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Premier Dwight Ball and Natural Resources Minister Siobhan Coady have been granted standing as individuals for Phase 2 and Phase 3 of the Muskrat Falls Inquiry.
It will allow them, through their lawyer, to bring forward evidence and question witnesses called to the stand.
According to documents newly posted to the website for the Commission of Inquiry Respecting the Muskrat Falls Project, a request for standing was delivered by hand to the inquiry office on Dec. 7. Commissioner Richard LeBlanc has offered a written decision, dated Dec. 14, approving the request.
Specifically, it was for standing in the next phase of the inquiry, dealing with cost overruns on the project, and Phase 3 later in 2019, with hearings dealing with potential systemic matters and policy the province can consider in the future. Hearings are about to wrap up for the inquiry’s first phase, addressing potential alternatives and the decision to pursue the Muskrat Falls power development.
Ball and Coady were represented in their application by Peter O’Flaherty and O’Flaherty Wells Law.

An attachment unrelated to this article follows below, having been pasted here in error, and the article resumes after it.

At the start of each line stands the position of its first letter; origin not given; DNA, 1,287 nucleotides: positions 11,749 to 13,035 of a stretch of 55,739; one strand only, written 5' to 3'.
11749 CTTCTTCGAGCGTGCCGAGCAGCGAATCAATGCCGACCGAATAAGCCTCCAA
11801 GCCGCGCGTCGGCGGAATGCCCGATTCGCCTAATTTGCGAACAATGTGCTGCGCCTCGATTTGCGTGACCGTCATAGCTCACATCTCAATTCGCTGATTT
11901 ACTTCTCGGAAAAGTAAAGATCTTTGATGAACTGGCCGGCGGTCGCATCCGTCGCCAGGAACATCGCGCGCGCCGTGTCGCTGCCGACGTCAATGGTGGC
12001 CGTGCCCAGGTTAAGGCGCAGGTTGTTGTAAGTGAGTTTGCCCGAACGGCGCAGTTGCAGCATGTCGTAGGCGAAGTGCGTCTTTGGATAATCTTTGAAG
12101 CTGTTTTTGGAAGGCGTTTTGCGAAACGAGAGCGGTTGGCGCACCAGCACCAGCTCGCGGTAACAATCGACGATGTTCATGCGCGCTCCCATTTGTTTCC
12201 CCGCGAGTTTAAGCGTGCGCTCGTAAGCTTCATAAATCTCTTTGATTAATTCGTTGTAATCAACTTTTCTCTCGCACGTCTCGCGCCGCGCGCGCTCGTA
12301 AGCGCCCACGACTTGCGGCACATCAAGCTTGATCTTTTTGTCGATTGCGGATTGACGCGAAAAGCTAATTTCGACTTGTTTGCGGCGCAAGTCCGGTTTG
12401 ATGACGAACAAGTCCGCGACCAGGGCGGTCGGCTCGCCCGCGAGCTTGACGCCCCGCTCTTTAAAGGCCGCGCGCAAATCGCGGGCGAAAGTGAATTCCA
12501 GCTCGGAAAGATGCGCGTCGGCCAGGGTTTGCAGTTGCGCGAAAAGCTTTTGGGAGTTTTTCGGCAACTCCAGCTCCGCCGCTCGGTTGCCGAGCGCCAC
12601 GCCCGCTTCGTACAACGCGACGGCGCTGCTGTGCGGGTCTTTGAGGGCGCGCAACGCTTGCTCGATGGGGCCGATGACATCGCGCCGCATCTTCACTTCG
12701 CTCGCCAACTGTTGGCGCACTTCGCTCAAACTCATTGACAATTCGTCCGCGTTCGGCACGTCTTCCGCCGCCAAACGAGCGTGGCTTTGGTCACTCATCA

LeBlanc has recommended funding be provided to them as a pair, for one lawyer, covering travel to attend the inquiry if necessary (for sessions in Happy Valley-Goose Bay).
“It would be unfair in my mind to expect them to personally pay for legal representation during Phase 2 and Phase 3 of this inquiry,” the commissioner stated in his decision.
Both Ball and Coady have 14 days from the date of the decision to provide the inquiry with any relevant information or documents in their personal possession, being essentially anything not already disclosed through the disclosure process already undertaken.
There was no comment on why the application has come now, as opposed to at the start of the inquiry when there was a call by LeBlanc for applications for standing.
Last April, LeBlanc made a point of noting neither Ball nor any members of the Liberal government sought standing as individuals or as a group.
The Muskrat Falls Inquiry